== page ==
Reclaim public education
“In a just society, there wouldn’t be a need for these expensive schools, or for private wealth to subsidize something as fundamental as an education. We wouldn’t give rich kids and a tiny number of lottery winners an outstanding education while so many poor kids attend failing schools. In a just society, an education wouldn’t be a luxury item.”
I have to start by noting that all of my degrees come from elite private universities. I know something of what it means to be in that space. Back in 1980, when I was applying to college, you could be a kid from a single parent household who went to public schools, and you could still get admitted to Yale. Public education in Wisconsin really meant something (it still does, in some spaces), and I graduated from high school with a deep commitment to learning, and with a love of reading and writing that continues to sustain me.
Four years of elite university later, I knew that my sisters who went to public universities had gotten at least as good an education as I had. In some ways even better.
Nowadays, far too many of our public schools and universities are crumbling around us, and the opportunities to learn an instrument, to participate in art classes, to argue philosophy, even simply to play outside in recess (prior to the pandemic), are disappearing.
According to this article (and certainly I’ve heard enough from this generation of college students to confirm it), nowadays the competition for a “good education” begins back in preschool, and continues through ever increasing parental anxiety in K12 settings all the way to college and graduate school. And it’s all about wealth. When elite education becomes solely about getting — or keeping — access to wealth, we have lost what really matters and it is not surprising that polarization and ugly dynamics grow ever more rapidly around us.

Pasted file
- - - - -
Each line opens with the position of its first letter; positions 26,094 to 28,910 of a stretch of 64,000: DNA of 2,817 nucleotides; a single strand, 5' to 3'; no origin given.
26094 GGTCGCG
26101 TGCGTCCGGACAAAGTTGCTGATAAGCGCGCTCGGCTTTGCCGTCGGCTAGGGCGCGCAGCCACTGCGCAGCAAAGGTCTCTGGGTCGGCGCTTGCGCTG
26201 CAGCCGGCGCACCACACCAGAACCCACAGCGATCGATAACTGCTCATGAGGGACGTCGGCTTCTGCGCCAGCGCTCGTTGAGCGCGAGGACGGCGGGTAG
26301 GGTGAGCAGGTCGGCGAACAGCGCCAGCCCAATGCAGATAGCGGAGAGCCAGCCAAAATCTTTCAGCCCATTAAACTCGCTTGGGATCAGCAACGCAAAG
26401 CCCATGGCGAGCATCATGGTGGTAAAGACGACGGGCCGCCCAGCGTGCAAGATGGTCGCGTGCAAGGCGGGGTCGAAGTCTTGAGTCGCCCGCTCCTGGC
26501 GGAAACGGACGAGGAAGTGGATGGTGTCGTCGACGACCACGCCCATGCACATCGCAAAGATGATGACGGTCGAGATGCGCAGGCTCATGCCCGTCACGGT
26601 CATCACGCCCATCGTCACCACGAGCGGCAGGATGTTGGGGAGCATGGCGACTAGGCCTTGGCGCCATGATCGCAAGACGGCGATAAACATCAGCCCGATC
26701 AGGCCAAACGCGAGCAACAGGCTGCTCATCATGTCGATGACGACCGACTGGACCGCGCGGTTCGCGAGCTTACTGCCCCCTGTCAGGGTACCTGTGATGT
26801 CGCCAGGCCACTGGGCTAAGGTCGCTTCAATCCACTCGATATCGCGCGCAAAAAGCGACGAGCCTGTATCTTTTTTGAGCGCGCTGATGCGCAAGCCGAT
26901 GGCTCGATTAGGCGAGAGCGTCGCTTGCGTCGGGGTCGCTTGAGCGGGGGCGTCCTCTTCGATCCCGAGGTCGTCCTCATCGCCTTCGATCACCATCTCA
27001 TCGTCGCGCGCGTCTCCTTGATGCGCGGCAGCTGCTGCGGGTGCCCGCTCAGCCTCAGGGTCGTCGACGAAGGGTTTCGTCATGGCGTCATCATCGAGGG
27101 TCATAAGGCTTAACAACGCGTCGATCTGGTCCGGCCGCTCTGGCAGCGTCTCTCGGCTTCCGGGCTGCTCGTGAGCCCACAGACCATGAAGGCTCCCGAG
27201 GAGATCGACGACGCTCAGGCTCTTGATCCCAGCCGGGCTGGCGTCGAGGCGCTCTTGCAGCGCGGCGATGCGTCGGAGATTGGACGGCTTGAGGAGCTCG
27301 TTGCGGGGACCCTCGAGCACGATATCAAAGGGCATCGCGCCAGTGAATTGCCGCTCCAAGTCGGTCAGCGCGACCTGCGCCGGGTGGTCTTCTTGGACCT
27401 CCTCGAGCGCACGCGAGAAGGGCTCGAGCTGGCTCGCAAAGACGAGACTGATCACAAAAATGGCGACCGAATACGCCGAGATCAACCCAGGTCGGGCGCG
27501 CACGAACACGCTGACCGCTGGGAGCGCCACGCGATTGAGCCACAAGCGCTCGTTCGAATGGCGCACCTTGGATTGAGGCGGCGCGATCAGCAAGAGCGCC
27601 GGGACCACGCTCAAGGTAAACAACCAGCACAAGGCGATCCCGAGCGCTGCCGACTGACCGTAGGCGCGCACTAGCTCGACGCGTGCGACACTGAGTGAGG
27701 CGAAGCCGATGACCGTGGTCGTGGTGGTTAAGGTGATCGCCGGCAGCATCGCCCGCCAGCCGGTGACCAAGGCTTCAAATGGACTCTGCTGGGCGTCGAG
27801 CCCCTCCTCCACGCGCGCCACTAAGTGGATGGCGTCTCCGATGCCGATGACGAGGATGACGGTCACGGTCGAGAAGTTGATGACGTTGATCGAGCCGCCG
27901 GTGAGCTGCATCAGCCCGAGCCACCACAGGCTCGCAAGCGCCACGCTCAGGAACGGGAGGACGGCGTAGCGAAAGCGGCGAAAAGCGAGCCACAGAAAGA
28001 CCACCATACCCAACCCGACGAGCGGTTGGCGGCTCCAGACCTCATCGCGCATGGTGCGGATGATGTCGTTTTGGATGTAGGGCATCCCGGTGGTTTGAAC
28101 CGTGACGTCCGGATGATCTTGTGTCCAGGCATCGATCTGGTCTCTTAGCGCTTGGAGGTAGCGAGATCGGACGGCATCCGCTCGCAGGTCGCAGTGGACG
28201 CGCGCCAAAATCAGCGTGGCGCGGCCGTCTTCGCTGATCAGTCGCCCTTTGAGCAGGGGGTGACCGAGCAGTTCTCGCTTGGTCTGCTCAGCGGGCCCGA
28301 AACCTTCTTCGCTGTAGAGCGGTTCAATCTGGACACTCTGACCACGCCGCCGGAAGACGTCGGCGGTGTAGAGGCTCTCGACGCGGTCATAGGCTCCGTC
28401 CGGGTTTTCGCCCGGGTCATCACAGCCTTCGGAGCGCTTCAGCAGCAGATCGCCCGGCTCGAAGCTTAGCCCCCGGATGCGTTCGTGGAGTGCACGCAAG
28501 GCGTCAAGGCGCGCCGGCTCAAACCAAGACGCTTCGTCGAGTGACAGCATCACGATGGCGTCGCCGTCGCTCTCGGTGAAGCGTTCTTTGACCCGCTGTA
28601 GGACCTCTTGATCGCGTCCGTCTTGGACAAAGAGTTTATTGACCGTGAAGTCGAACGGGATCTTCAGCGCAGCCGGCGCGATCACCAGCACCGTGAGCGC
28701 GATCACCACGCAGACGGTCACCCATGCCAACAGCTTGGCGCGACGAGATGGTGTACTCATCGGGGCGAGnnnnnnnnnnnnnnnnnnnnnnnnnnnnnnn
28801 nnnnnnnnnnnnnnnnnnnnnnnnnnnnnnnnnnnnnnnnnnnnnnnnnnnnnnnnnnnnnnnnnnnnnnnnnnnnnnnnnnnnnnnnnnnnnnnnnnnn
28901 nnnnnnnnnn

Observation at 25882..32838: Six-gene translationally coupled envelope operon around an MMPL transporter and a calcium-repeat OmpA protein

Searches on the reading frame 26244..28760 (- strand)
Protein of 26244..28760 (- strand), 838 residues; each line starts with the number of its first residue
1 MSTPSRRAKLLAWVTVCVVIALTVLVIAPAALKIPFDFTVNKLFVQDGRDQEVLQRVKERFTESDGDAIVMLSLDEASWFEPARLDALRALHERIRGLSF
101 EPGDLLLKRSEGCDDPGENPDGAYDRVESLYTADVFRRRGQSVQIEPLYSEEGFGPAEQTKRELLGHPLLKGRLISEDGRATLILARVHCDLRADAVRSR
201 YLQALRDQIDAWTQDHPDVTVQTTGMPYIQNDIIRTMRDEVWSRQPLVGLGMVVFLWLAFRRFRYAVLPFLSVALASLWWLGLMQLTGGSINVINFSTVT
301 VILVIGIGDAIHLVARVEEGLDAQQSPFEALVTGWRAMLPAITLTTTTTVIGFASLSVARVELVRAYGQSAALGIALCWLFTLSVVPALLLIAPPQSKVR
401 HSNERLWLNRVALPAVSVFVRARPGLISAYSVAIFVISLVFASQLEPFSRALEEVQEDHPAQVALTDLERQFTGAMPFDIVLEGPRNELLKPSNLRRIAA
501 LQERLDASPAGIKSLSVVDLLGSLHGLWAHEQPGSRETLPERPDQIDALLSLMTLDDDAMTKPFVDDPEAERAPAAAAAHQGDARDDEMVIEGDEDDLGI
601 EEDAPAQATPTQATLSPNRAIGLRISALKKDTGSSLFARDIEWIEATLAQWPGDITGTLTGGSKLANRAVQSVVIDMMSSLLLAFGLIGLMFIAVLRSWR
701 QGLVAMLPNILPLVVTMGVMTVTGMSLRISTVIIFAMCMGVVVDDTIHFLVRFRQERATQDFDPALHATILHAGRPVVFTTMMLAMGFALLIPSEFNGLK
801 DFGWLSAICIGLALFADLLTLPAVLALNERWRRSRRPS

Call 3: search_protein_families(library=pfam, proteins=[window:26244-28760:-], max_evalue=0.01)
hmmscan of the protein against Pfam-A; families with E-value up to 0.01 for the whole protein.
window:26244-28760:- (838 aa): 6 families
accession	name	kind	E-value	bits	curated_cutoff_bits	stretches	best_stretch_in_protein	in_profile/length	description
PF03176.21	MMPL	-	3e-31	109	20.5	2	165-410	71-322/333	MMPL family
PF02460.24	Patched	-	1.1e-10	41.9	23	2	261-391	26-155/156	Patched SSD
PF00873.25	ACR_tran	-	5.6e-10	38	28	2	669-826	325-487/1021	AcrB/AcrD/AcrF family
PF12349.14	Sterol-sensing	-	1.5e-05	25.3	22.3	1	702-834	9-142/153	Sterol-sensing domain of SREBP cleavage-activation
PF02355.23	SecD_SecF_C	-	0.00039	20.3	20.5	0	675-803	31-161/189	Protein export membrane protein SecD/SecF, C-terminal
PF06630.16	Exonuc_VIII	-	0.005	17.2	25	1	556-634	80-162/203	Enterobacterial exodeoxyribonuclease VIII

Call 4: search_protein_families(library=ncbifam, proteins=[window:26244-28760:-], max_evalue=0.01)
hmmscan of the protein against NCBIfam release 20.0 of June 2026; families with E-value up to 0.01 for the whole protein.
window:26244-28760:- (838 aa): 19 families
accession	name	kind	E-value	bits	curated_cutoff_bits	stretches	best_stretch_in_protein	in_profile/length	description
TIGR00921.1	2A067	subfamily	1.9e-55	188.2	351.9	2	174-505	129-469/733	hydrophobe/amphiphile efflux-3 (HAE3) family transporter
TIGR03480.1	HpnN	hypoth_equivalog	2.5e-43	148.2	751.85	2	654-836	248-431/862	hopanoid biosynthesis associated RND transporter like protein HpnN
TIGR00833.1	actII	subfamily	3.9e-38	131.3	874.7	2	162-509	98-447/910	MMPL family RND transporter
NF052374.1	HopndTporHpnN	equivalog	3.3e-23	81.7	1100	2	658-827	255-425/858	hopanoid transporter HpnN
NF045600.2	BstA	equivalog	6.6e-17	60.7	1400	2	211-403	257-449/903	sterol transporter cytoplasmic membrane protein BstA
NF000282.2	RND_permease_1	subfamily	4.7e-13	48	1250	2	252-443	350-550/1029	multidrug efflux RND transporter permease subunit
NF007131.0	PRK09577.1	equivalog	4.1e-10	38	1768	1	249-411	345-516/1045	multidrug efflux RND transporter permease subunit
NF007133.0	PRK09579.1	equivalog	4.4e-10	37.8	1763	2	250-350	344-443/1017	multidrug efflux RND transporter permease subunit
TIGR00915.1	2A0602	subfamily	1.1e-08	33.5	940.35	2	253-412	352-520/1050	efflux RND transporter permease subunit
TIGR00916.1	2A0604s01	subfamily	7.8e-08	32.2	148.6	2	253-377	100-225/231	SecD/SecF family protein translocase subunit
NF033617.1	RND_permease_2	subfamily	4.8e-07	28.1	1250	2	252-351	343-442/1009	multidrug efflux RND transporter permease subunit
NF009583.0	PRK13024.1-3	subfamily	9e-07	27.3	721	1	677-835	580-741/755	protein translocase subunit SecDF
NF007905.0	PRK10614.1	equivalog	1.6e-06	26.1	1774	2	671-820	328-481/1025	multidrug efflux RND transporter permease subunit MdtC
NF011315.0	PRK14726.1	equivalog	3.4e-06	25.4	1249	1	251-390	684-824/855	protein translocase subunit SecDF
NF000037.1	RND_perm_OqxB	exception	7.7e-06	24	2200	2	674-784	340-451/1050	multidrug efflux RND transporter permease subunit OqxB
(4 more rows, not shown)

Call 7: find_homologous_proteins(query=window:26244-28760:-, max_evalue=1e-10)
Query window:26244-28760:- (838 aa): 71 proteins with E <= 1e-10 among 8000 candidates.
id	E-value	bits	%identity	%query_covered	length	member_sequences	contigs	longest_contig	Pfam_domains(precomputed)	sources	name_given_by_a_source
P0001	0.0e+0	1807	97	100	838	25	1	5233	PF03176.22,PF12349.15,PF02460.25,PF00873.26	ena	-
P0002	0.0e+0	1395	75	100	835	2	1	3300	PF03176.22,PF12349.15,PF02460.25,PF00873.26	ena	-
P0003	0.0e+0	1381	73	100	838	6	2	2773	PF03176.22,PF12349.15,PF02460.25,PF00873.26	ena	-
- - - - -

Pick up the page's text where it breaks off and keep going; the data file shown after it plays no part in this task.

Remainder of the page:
This author is writing about elite private education, but I want to note that at heart the article is trying to help us to reclaim a deep sense of the public, of a shared commitment to learning that is about engagement with the whole of society.
In the midst of our drastically unequal society, in the midst of the devastation wrought by pandemic and racial injustice, we need to grasp onto Amanda Gordon’s words, and believe there is light, “if only we are brave enough to see it.”
An article like this sheds light on a set of practices that only magnify inequality, and further erode our sense of ourselves as a people, diverse but united. The headline on this article names elite private education of this sort obscene. That’s a strong word, but it is warranted.
Imagine what we could do if we focused our attention back to the roots of learning as a civic enterprise, and poured money into public education. Rather than grasping after a very selfish kind of elite private education, what if the children of our leaders were immersed in contexts and relationships where they were all leaning into building just relationships, and a form of learning that lifts up each child’s unique gifts? Imagine!
A couple of years ago this podcast explored the pressures facing white families to choose the “right” public school here in the Cities. I resonated deeply with the conversation, because these leaders were asking — what if every school was a great school? Instead of the anxieties that were provoked by having to search out and find just the right school (because the assumption was that there were many bad schools), what if every school in every neighborhood was excellent?
The podcast speakers were interrogating the white privilege that had become the air so many of us breathe. Instead they asked, and we need to ask: why can’t we ensure that every school is a great school? That would be an achievement worth celebrating.
Read Flanagan’s article, and think about it.
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